"Don't Drive Me Away" is another classic tune from Chris's childhood, one that he first heard on a Arhoolie album that his mom gave him back in the day. "I love you baby...I'll do you no wrong...Come on, baby...let's go home...if you love me...hear my plea...don't put me out...in the streets...I cried please...don't drive me away." Chris and Patrick have made some really astute song choices for this record, and the end result is every bit as stripped down and raw as they hoped it would be. Our next cut, the instrumental "Steady Goin' On," plays off a quote from one of Chris and Patrick's late friends, bassist Dave Myers of the Aces. The vibe of the track definitely pays tribute to Dave's favorite saying, "Man, They've got that steady going on." Well done, guys! Dave would definitely be proud of the arrangement that grew out of an idea he gave you.

Chris and the band slow the tempo way down on our next track, "Good Idea At the Time," and here we find Chris telling us about a man having a really bad day. "Sitting here in jail...I didn't commit no hanging crime...no one to blame but myself...so, I'll just have to do the time...I don't know why I did it...seemed like a good idea at the time." Rob's blowing a particularly mournful harp fill here and it's apparent that the man in jail is truly regretting the outcome of his actions. Aki takes over the harp duties for our next track, "Hard to Keep a Dollar," and that's something we're all aware of. Chris is well exposed to all of the temptations present when a man has some money in his pocket and he's well served to try and keep some of it if he can. "I need money...cause ain't nothing cheap...I need money...I can't get no relief...my paycheck's getting smaller....it's so hard to keep a dollar."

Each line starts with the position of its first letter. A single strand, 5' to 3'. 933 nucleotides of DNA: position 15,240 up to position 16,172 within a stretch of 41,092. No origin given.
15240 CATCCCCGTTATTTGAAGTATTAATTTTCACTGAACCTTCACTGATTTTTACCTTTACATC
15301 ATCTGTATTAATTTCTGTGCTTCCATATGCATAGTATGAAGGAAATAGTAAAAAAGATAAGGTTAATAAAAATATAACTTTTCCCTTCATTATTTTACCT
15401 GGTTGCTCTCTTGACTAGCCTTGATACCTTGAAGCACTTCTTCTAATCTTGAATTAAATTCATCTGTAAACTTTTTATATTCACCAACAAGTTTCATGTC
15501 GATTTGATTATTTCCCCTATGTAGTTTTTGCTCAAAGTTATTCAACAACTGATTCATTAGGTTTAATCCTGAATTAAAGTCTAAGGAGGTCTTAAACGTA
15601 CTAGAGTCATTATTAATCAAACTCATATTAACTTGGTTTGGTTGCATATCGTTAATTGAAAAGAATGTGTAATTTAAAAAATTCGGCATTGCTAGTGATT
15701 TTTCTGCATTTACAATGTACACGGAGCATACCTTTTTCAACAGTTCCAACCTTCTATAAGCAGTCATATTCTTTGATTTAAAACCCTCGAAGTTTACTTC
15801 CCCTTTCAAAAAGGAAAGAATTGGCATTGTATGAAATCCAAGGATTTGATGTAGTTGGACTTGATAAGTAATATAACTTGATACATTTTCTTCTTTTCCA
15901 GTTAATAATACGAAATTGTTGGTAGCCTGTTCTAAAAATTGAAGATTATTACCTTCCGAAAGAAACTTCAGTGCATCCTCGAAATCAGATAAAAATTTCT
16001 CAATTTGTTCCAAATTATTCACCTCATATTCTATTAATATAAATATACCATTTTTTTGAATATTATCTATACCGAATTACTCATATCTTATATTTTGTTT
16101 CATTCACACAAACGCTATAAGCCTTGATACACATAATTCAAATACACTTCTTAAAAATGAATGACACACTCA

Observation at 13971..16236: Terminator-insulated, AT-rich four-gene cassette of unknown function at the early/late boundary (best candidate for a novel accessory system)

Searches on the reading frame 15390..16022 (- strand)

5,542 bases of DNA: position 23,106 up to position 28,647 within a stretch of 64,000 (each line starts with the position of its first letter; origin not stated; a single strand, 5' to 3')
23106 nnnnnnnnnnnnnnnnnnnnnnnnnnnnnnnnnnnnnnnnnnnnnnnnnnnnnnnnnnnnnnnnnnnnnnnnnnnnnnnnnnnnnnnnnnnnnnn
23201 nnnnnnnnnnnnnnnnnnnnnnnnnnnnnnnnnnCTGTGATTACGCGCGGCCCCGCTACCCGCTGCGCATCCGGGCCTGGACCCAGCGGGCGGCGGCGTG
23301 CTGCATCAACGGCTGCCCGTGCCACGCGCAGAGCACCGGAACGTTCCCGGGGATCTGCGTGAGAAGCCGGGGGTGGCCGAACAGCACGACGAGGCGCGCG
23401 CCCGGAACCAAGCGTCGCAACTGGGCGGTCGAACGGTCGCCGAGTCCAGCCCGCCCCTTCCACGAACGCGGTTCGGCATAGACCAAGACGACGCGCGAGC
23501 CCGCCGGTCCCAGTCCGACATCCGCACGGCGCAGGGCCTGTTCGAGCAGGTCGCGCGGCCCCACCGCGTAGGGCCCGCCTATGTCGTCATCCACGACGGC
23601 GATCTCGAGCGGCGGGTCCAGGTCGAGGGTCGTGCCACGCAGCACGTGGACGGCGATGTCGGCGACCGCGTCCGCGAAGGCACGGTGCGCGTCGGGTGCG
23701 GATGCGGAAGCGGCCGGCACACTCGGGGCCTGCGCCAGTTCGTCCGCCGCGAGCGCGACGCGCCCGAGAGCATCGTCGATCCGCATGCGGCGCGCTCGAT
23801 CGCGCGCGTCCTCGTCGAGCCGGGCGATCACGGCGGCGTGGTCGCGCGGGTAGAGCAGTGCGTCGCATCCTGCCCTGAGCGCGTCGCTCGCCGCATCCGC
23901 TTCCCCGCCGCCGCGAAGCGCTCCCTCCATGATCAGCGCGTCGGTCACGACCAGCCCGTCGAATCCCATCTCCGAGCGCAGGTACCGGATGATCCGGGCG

The disc's final track, "Roll, Stumble and Slip," is based on Sunnyland Slim's version of the song and the band is back in high gear one more time. Chris's picking is spot on and I can hear Patrick's bass working with June to hold down the back end. "Lord, you've been my mistreater...ever since you've been at my door." Chris calls in Aki for a harp fill and finishes the song off with his vocal "I roll and tumble...cried the whole night long...I woke up this morning...didn't know right from wrong." We've all had days like that, and Chris, Patrick and the band definitely finish off Trouble Don't Last on a high note.

Trouble Don't Last is Chris and Patrick's first disc for Vizztone, and they've definitely accomplished their goal of recording a stripped down record that is in keeping with their Blues roots. June Core and Rob Stone round out their regular band, while the addition of Aki Kumar's harmonica skills to the mix allow Chris and Patrick to pick and choose when to add a second harmonica to a song's arrangement.

Their website is ChrisJamesandPatrickRynn.com, and that's a good place to pick up a copy of Trouble Don't Last while checking out the band's performing schedule. We don't hear a lot of postwar Chicago styled blues much anymore, and Chris James and Patrick Rynn are two of the best at exploring and maintaining those traditions.

--- Kyle Deibler